Nevertheless, there is an increasing demand for the use of evidence-based practice around the world [13, 14]. Countries in the Asia Pacific region, such as Indonesia, have recently seen an increase in both support for and interest in evidence-based medical research, and are becoming increasingly engaged in clinical epidemiology and clinical research [9, 1517]. However, challenges to research practice and implementation still exist [9].

In order to increase sustainable research capacity in developing countries such as Indonesia, it is important to understand the context of the local health research landscape, and to gain insight into factors that influence clinical research both positively and negatively.

Literature review

There is a paucity of research exploring the various barriers and facilitators to implementation of health research in Indonesia, especially with respect to the views of clinicians and university faculty members. There is, however, a small amount of literature describing the research output from Indonesia, and a moderate amount of literature exploring the knowledge and attitudes of medical students towards research practice in LMICs. Additionally, one paper was identified that explored the perspectives of junior faculty members of Pakistani medical schools on the topic of health research.

State of health research in Indonesia

The World Health Organization (WHO) estimates that countries in the South East Asia Region (SEAR), including Indonesia, bear approximately 30% of global disease burden [18]. Despite this, Indonesia spends approximately 2.2% of its gross domestic product (GDP) on health expenditures, the lowest of all SEAR countries [5]. Between 2000 and 2010, approximately 5.0% of peer-reviewed epidemiological publications from the SEAR region were from Indonesia, a lower proportion than other countries in the area [5]. Data from the University of Indonesia shows that approximately 1168 research studies were conducted between 2013 and 2017, of which only about 64 (39%) have had their results published [19, 20]. There appears to be a disparity between the actual disease burden in Indonesia and the amount of health expenditure and epidemiological research output [5]. Moreover, the 2014 literature review by Widyahening et al. Estimated that only 21% of published articles from Indonesia between 2008 and 2010 were of high reporting quality, and only 15% were of high methodological quality [9]. Several barriers to performing clinical epidemiology and evidence-based medicine have been identified: underutilization of data for planning; need for capacity building; linking of evidence to practice and policy; developing collaborative research networks (both nationally and internationally); and need for improved infrastructure, funding and technical expertise [15, 21].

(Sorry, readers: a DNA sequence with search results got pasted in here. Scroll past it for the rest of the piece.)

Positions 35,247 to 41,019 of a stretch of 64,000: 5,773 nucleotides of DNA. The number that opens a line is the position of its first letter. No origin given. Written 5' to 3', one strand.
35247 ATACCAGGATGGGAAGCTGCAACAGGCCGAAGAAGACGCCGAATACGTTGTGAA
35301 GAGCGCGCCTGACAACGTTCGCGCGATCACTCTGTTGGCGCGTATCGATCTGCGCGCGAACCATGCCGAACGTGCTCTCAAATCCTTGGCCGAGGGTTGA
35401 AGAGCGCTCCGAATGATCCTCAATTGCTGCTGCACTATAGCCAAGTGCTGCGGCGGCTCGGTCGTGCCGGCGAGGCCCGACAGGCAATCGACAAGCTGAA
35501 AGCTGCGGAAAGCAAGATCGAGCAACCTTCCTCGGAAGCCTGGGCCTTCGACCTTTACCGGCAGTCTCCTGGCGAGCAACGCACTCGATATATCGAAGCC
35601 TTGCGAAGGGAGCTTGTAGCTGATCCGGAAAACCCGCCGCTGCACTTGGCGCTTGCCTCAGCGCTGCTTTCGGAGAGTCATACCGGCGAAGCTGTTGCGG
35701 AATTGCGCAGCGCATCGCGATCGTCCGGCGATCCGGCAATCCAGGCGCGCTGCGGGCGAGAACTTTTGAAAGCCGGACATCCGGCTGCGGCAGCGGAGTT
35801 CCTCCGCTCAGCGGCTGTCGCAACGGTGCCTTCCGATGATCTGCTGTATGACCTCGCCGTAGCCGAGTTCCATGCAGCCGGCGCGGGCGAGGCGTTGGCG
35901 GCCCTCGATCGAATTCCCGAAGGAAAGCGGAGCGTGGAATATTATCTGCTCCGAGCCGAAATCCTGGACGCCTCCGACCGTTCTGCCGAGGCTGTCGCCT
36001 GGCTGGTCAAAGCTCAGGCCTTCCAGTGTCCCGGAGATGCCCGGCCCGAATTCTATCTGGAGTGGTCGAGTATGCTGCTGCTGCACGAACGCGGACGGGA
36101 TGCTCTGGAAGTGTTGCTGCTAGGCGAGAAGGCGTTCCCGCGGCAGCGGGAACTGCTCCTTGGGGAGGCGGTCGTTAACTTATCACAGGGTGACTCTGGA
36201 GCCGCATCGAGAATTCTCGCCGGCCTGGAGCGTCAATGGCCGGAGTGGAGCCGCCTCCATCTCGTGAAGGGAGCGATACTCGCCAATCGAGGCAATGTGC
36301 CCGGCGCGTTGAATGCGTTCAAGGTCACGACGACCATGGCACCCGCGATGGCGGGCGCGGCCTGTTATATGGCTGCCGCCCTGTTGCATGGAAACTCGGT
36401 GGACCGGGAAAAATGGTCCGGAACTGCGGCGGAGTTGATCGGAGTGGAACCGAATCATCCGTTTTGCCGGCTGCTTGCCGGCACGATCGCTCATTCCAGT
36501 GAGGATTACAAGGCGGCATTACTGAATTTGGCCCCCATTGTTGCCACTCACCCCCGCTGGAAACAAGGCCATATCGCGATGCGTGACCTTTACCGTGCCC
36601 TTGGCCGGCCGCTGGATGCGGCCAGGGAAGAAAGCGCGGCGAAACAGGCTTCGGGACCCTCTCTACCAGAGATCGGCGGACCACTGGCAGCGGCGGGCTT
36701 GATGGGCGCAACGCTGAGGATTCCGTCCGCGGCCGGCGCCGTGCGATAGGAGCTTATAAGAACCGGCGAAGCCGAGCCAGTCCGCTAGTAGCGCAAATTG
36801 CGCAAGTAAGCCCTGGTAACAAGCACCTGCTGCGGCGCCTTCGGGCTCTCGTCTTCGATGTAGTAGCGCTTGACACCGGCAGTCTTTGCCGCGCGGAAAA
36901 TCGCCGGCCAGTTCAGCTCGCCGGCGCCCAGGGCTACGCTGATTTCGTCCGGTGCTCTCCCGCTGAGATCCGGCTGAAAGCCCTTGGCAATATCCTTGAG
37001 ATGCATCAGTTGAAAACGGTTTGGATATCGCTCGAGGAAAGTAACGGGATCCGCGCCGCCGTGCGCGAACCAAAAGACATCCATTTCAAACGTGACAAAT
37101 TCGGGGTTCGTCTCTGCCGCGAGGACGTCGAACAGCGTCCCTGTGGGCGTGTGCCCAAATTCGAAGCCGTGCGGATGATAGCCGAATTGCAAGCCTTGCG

Perspectives of medical students and faculty members on health research

The majority of research on this area has been conducted in South Asia, Northern Africa, and the Middle East. Studies from India (n = 2), Iran (n = 2), Pakistan (n = 3), Sudan (n = 1) and Saudi Arabia (n = 2), as well as a multicentre study across three Middle Eastern countries (Saudi Arabia, Bahrain, and Kuwait), were identified. Generalizability of results to SEAR countries such as Indonesia may be limited, however, a number of consistent barriers and facilitators to health research were identified.

Overall, medical students in LMICs were found to have a favourable view of research, with 82–97% of surveyed students indicating that research was important to the practice of medicine [2226], and 64–91% agreeing that conducting research in medical school is important and should be included in the curriculum [2228]. When medical students were asked about their participation in research, the percentage of students who had experience conducting research varied greatly. Results from six studies ranged from 52 to 61% [2328]. The study by Osman found that 94% of medical students had participated in research under a supervisor [22], and the study by Memarpur et al. found that all surveyed participants had participated in research [29]. Overall knowledge of research concepts was low to moderate [2228], and the percentage of students who had published was also low, ranging between 7 and 34% [25, 26, 30].

Barriers to conducting and participating in research included: insufficient time for research [23, 24, 26, 2830], lack of adequate funding and financial incentives [22, 23, 26, 28, 29, 32], lack of supervisors and mentors [2224, 26, 28, 30], lack of training and research curriculum [2326, 29], and lack of adequate research facilities [26, 28]. Facilitators of research amongst medical students included: formal training in research skills [2428, 30], competent and motivated supervisors [22, 24, 29], inclusion of research in the curriculum [24, 25], and having time set aside for research activities [23].